Drew Meyer arrived on the University of South Carolina campus in the fall before the 2000 college baseball season.
A highly touted prospect from Charleston, he turned down an offer out of high school from the Los Angeles Dodgers, who drafted him in the second round, to come to Columbia. Three spectacular seasons followed in which Meyer delivered on his considerable promise.
On Thursday night, he enters the USC Hall of Fame as one of eight inductees at The Zone at Williams-Brice Stadium.
USC athletics director Ray Tanner, then the school’s baseball coach, knew from watching Meyer many times that the young standout had the ability to make an impact on the program.
“Coaches always laugh about recruiting. You’re wrong about half the time, but I always felt we’d be right with Drew,” Tanner said. “I always felt this guy is going to be a difference-maker in the program. He was such a great talent. We were really good with him playing shortstop for us.”
The Gamecocks produced a 162-48 record over his career (2000-02). Meyer still holds several single-season records and remains third on the program’s all-time lists for hits (285) and runs scored (212).
He finished his career with a .330 average, 24 homers, 126 RBIs, 72 stolen bases, and a glittering defensive reputation, all of which helped the Gamecocks reach a pair of NCAA Super Regionals and the College World Series national championship game.
His All-America junior year — when he batted .359 with six homers, 40 RBIs, and 39 stolen bases — led to his selection by the Texas Rangers with the 10th pick in the first round of the 2002 MLB draft — the highest-ever choice of a USC player — when he signed for $1.875 million. After a nine-season pro career, which included a brief stint in the major leagues with the Rangers in 2006, he returned to Columbia in 2010 as a student assistant coach with the Gamecocks while finishing his undergraduate degree in business management.
Having recently moved to Greenville, where he has entered the business world working for Federated Insurance, he was surprised by the phone call that told him of his Hall selection.
“I was surprised and excited. It’s pretty cool,” Meyer said. “It means a lot. As an athlete, you don’t go to college to make it to the Hall of Fame. You go to have fun, to win games and go to Omaha to try to win a national championship, and to build friendships. It’s such a long shot down the road to even be thinking about making the Hall of Fame, although, obviously, every athlete wishes they could have a career that gets them there.”
Meyer, 32, who had a son in the spring with his wife Christy, looks back on his USC days with great fondness. His freshman season set in motion USC’s most recent run of success, as it began a string of 14 consecutive NCAA postseason appearances that’s ongoing. That 2000 season began with 22 consecutive wins and included another 21-game winning streak before it ended with a tough loss one win shy of Omaha.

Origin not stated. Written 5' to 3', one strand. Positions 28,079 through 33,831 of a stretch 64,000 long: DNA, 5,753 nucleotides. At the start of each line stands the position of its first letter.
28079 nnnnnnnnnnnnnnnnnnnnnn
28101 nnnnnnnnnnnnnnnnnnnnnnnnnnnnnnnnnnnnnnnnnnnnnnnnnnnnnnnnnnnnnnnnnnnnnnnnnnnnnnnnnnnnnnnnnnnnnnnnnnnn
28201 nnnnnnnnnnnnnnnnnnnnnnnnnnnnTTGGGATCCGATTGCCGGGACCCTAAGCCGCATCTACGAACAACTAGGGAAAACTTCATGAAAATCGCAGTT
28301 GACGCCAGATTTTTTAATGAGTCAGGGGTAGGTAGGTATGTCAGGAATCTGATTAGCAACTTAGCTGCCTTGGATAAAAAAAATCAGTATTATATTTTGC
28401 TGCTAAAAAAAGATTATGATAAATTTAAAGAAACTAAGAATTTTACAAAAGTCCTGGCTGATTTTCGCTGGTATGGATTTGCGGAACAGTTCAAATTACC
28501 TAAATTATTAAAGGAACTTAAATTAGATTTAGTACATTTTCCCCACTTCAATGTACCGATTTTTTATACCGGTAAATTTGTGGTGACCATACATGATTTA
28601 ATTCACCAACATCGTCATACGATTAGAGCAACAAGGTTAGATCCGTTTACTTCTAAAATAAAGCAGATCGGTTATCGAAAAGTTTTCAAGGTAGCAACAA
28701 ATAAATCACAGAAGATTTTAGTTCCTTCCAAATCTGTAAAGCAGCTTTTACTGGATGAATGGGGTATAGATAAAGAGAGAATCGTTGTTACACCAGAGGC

“In my eyes, that season changed what South Carolina baseball was all about,” Meyer said. “Really, it hasn’t slowed down since then.”
The 2001 season also ended in the Super Regionals before the Gamecocks finally broke through for the first time in 17 seasons with a trip to the College World Series. It was made possible by a miracle five-run, ninth-inning rally in a 6-4 win against Miami in the deciding game of the 2002 Super Regional at Sarge Frye Field.
“The magic dust fell from the sky, and the next thing you know, we’re celebrating,” Meyer said.
A run through the losers’ bracket in Omaha, which included two huge wins against rival Clemson, didn’t end until a championship game loss to Texas. He still wishes the Gamecocks had another day of rest before the title game, but he has no regrets about the way his career ended.
Tanner has special bond with Meyer because of what the shortstop did for the program. The former coach is thrilled with the honor Meyer is receiving.
“I certainly think that he’s deserving, and I’m really, really proud of him,” Tanner said.
USC HALL OF FAME CLASS
The class of 2013 includes:
The late coach guided Carolina’s women’s tennis team to 17 consecutive NCAA tournaments, and 19 overall. His teams won 438 matches.
All-America baseball shortstop, a first-round draft choice by the Texas Rangers, who still holds the SEC record for most base hits in a season with 120 in 2002.
All-America softball pitcher won 101 games for Carolina, and led the nation in saves as a true freshman. She was the Gamecocks’ all-time leader in strikeouts, complete games, and innings pitched.
Four-time women’s track All-American who excelled in the 800 meters at the NCAA indoor and outdoor championships. She won a silver medal in the 2000 Olympics in the 4x100 relay.
Outstanding punter in the late 1970s. He was voted to USC’s all-time team in 1992. Runager punted in the NFL from 1979-1989 for the Eagles, 49ers and Browns.
Anchored the offensive line for coach Paul Dietzel’s Gamecocks from 1968-1970. DeCamilla was named first-team All-ACC in 1969 and 1970. USC won the ACC title in 1969.
Baseball catcher for coach June Raines from 1981-84 who helped lead the Gamecocks to two College World Series appearances. He drove in 198 runs, second to Justin Smoak’s 207.
The late football player was voted first-team All-ACC on coach Warren Giese’s offensive line in 1960. Won the Jacobs Blocking Trophy in 1960 and was drafted by the Buffalo Bills.